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Big Donors Will Still Get Some Sweet Embassy Spots

By Al Kamen
Wednesday, April 8, 2009

There's been much talk that, for all the talk about change, the Obama administration has not always been making radical departures from traditional ways of governing. For example, President Obama has not strayed all that far from the Bush administration's foreign policies.

And based on some early signals, that seems to be the case when it comes to the venerable tradition of rewarding mega-contributors and pals with fine ambassadorships in excellent locations such as Rome, London, Paris and Madrid. (Traditionally 30 percent of the 160 or so envoy positions are political picks, while the rest go to career Foreign Service officers.)

The Obama folks have indicated they were going to at least limit the number of such "vanity" or "cash-only" ambassadors and maybe even try to send emissaries who are not completely clueless. But the buzz is that big donors and bundlers won't be shut out.

The basic list actually has been pretty much set for a while. The plan apparently is to roll out the nominees in a bundle, so to speak, slipping the truly wealthy in with the truly competent. That might be one reason few ambassador picks have been announced -- vetting the super-rich can be time-consuming.

The Clinton administration tended to favor a "cash-plus" approach, in which big donor Democrats often had a modicum of knowledge of the languages or issues in the countries to which they were sent.

Until the full list comes out, it's unclear what Obama's overall policy will be, but some of the names circulating for plum posts include several who have contributed or bundled to the campaign or the inaugural or the Democratic Party some very serious money.

We've reported the chatter about a London posting for Louis Susman of Chicago, an early supporter who, with his wife, gave $106,500 to Obama-related committees, though he bundled only between $200,000 and $500,000 for the campaign. Charlie Rivkin, former Jim Henson Co. chief and an executive producer of Nickelodeon's "Yo Gabba Gabba!," has been talked about for Paris. He headed California fundraising for Obama and bundled more than $500,000 for the campaign and another $300,000 for the inaugural. Boston financier Alan Solomont, mentioned for Madrid, bundled the same amounts to the campaign and the inaugural.

On the other hand, you don't have to be a big contributor to serve. For example, David Thorne, a Boston-area investment adviser and entrepreneur, is up for Rome. He's a longtime, very close friend of Sen. John F. Kerry (D-Mass.) and is the twin brother of Kerry's late first wife.

IN DEFENSE OF CASH

And now, this stirring defense of White House economy czar Lawrence Summers from David Rothkopf, former Clinton administration deputy undersecretary of commerce for international trade policy.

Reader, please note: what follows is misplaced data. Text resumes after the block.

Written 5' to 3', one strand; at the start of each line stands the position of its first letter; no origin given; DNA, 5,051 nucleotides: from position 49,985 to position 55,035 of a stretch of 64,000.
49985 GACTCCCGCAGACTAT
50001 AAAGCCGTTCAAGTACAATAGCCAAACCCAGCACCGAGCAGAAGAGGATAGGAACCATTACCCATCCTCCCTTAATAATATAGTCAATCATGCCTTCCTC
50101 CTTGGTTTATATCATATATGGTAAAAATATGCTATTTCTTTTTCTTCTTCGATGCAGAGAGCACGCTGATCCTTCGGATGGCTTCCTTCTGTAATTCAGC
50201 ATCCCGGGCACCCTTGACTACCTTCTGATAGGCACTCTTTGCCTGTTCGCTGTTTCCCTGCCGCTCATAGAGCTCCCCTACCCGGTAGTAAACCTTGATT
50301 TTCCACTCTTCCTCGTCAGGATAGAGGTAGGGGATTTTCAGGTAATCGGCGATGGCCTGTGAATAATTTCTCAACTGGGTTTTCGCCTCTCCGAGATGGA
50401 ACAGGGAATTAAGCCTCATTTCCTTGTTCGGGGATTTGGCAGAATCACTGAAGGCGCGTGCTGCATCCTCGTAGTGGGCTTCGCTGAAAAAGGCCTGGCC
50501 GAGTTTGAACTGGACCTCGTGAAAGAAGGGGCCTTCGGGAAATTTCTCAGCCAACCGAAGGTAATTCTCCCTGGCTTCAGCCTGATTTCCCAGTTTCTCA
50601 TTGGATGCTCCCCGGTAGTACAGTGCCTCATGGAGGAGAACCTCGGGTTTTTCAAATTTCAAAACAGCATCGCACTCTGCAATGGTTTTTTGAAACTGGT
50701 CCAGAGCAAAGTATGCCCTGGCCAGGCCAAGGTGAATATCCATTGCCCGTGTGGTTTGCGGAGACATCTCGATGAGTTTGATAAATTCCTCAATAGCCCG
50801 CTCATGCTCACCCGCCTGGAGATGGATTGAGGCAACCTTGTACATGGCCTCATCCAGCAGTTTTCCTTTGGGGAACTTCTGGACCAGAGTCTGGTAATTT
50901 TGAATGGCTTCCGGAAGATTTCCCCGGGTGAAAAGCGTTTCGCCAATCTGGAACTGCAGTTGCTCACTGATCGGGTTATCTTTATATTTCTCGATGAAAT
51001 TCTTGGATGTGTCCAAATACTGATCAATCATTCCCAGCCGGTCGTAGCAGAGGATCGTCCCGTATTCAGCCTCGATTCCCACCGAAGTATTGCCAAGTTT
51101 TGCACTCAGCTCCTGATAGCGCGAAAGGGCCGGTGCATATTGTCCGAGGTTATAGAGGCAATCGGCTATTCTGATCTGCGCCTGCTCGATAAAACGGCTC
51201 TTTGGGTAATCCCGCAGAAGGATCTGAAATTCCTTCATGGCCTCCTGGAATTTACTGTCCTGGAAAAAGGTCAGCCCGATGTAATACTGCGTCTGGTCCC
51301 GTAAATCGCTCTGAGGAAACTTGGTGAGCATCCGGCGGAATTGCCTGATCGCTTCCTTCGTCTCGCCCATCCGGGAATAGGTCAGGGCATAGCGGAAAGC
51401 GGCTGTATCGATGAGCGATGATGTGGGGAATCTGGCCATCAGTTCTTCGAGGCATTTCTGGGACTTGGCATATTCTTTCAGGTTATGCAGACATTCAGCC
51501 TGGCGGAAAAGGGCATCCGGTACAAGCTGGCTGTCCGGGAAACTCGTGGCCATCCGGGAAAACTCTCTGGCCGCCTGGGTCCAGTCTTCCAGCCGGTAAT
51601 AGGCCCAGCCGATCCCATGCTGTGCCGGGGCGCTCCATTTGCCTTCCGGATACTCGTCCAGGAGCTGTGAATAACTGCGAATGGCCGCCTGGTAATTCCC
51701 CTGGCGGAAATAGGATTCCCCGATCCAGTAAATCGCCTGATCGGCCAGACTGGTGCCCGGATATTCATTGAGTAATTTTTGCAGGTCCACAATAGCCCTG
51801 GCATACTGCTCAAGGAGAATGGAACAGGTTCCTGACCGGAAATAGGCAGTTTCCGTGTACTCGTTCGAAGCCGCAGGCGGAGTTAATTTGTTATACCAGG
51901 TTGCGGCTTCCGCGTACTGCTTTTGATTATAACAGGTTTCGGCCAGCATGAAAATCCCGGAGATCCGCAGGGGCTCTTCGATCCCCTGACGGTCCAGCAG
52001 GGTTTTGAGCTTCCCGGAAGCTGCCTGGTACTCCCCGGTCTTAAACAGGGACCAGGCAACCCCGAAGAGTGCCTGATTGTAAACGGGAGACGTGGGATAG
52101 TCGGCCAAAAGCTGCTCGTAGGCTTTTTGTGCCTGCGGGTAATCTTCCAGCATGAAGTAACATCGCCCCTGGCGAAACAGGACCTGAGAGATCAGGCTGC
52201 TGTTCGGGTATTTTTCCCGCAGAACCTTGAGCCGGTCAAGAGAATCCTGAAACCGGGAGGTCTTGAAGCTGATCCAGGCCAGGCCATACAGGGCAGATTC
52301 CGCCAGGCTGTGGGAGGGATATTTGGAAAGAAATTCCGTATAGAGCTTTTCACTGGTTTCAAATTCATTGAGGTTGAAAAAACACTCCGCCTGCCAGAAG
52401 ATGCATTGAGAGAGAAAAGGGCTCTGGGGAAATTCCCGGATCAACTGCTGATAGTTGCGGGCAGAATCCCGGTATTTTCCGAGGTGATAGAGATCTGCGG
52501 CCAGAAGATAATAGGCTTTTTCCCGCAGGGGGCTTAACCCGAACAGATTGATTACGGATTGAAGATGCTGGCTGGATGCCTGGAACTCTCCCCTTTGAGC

"Speaking of executive branch sacrifice, one more point," Rothkopf blogged yesterday on Foreign Policy.com. "What's up with the attacks on Larry Summers for making a good living the last couple years? The guy was Treasury secretary and president of Harvard for goodness sake. Where did you expect him to work, White Castle? As those who know him and love him will tell you, he probably doesn't have the interpersonal skills for that type of work."

Maybe after the training program?

FIELDING FOUND

Everyone's been wondering: Whither Bush White House counsel Fred F. Fielding? Well, turns out he's returning to his old law firm. Ah, not so fast. Not that law firm. His really old law firm, Morgan, Lewis & Bockius, where he started as a summer clerk in Philadelphia in 1963. After his stint in the White House counsel's office for President Richard M. Nixon, he returned to Morgan Lewis until 1981, when he became President Ronald Reagan's White House counsel. He went private in 1986 at Wiley, Rein & Fielding.

He did various public service stints, including one on the 9/11 Commission and another vetting personnel for President George W. Bush in 2001, before returning as White House counsel in 2007.

EXTREMELY CURRICULAR

Georgetown law students signing up for this summer's course on public corruption no doubt expected to be taught by someone who investigates official misconduct. What they might not have expected was to be taught by someone who's under investigation for official misconduct.

But that's exactly what students who signed up for JD 349 might have had in one of their instructors, Brenda Morris, who was lead prosecutor in the government's case against Sen. Ted Stevens (R-Alaska), our colleague Henri Cauvin reports.

Stevens was convicted last fall and lost his bid for reelection, but Morris and some of her colleagues from the Justice Department's Public Integrity Section are now the ones in hot water.

The judge in the case scolded prosecutors repeatedly for withholding information from the defense, and in February, after another violation came to light, the judge held Morris and two other Justice attorneys in contempt. Last week, Attorney General Eric H. Holder Jr. said he would ask the judge to dismiss the charges.

But Morris and the others are under investigation by the Justice Department's Office of Professional Responsibility. She called the school yesterday and withdrew.

-- With Sarah Cohen

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